Rehabilitation experts are therapy specialists

June 27, 2005|by Dr. Mark Yacyk

Whether a person is preparing for a total hip replacement, going for aquatic therapy, assisting his or her child with dyslexia or recovering from a stroke in the hospital, chances are he will encounter a rehabilitation professional.

Occupational therapists, physical therapists and speech pathologists are some of the rehabilitation professionals patients might encounter when dealing with an illness. Typically, the relationship extends beyond the time the patient leaves the hospital.

So, who are these persistent rehabilitation experts?

Physical therapists strive to improve gross (large) motor skills, enabling a person to better walk, work or even play a sport. They are experts in anatomy and kinesiology (the study of movement). Occupational therapists focus on improving daily activities such as bathing and dressing. They work with patients' physical, cognitive and behavioral capabilities to assist a person in becoming as functionally independent as possible. Speech pathologists address cognitive, communication and oral motor deficits such as swallowing or speaking.


Where these professionals work is as varied as the services they can provide. The goal in a hospital is to stabilize a patient's medical condition using medication, surgery and other procedures. A patient's length of stay depends on the severity of the illness or injury. Discharge occurs when a patient's medical needs can be addressed in a less acute setting such as home or a skilled nursing facility. Therapies might be ordered while the patient is in the hospital to evaluate a patient's functional level, initiate rehabilitation and make appropriate discharge recommendations for transition to an appropriate level of care.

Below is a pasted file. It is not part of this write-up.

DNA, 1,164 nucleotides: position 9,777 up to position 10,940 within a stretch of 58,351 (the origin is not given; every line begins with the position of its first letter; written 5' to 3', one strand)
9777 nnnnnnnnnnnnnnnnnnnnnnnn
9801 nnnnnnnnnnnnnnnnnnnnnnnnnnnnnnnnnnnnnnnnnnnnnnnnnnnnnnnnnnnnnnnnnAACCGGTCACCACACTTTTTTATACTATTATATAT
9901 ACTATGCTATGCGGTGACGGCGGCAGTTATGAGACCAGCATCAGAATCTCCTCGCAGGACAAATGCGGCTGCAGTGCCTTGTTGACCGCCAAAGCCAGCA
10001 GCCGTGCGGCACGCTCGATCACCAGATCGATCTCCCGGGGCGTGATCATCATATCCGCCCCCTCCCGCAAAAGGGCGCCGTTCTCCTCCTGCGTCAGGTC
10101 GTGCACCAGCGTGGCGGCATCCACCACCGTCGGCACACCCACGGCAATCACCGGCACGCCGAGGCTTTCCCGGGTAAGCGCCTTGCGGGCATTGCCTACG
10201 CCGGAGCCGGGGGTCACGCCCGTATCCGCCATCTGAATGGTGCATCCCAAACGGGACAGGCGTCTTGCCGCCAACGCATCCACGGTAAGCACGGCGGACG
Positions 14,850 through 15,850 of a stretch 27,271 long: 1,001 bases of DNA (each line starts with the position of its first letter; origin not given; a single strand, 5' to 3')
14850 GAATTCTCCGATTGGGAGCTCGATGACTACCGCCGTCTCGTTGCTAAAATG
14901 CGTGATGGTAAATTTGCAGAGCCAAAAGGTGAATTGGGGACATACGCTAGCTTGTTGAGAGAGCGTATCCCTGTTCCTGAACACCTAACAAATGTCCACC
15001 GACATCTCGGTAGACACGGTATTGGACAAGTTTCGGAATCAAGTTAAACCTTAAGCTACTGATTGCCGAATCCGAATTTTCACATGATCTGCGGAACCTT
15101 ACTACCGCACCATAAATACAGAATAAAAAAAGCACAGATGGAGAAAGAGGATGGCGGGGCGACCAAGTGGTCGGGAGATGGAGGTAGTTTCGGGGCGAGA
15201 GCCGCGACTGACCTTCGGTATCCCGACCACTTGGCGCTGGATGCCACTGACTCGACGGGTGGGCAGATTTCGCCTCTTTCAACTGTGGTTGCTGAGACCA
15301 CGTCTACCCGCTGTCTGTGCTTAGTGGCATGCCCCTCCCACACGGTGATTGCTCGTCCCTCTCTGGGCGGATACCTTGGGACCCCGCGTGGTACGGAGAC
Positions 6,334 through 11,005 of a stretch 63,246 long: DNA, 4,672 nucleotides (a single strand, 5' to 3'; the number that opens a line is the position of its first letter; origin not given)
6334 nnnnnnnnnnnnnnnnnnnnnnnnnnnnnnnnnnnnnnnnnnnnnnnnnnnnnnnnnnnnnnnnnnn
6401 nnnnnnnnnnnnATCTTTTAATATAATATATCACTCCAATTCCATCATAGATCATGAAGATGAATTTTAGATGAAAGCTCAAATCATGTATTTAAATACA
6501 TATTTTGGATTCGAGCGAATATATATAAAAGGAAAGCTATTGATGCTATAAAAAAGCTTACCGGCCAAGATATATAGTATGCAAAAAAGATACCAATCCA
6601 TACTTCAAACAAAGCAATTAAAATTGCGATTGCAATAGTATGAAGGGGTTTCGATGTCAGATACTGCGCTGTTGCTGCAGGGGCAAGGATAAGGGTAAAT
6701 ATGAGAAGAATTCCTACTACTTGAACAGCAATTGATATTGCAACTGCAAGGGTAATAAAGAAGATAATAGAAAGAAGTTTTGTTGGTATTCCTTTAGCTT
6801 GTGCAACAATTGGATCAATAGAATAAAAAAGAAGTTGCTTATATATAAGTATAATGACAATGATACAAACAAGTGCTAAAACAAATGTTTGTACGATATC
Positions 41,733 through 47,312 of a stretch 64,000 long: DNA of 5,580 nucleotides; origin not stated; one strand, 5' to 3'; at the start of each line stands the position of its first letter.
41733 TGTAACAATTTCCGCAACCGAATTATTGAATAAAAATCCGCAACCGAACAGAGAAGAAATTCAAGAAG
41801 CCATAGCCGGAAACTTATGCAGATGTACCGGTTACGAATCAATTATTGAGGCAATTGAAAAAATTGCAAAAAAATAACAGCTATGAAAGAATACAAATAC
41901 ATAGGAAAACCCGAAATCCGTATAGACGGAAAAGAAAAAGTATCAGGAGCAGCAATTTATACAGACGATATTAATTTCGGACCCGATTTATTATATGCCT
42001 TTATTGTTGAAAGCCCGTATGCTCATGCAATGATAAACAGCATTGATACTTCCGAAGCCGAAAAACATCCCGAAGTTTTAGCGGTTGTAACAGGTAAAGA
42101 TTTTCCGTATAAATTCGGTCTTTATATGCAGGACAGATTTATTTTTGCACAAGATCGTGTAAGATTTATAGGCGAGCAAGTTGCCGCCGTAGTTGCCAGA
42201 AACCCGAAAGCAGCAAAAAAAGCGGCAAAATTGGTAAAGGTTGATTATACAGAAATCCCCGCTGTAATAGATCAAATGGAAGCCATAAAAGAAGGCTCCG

Inpatient rehabilitation offers a continuation of hospital services, such as 24-hour nursing care, with a focus on intensive rehabilitation. Patients receive a minimum of three hours of therapy per day from at least two disciplines. Washington County Hospital also offers specialized rehabilitation programs for patients with traumatic brain and spine injuries.

Occasionally after a hospitalization, a patient will be too sick or weak to return home or to transition to an inpatient rehabilitation facility. These patients will be referred to a skilled nursing facility, where a they might receive any or all of the three disciplines for as little as 90 minutes a week to three hours a day. The length of stay is generally longer at such a facility than at an inpatient rehab program.

Patients functioning well enough to go home may receive home-health-care therapy. Patients qualify for home-health-care therapy when they are essentially homebound but are well enough to function in their homes with or without family members providing assistance. A therapist will use the home environment to help patients achieve their maximum level of independence.

In an outpatient setting, therapies might become more specialized. A patient may receive vestibular (balance) retraining from a physical therapist. An occupational therapist might work exclusively with a patient's hands and fingers. A young child with a learning disorder might work solely with a speech therapist to achieve greater learning function in a school setting.

All therapies are offered under the care of a physician and generally can only be received with a doctor's orders. There are some exceptions. Physical therapists or occupational therapists might complete an ergonomic evaluation of trauma disorders such as carpal tunnel syndrome. A new Pennsylvania law allows occupational therapists to accept orders from optometrists to address a patient's visual deficits.

Today's health-care setting is technologically advanced and fast-paced. Americans routinely experience the best health care in the world. And physical therapists, occupational therapists and speech pathologists facilitate their trip on the road to recovery.

Dr. Mark Yacyk is a physiatrist with Washington County Health Systems.

The Herald-Mail Articles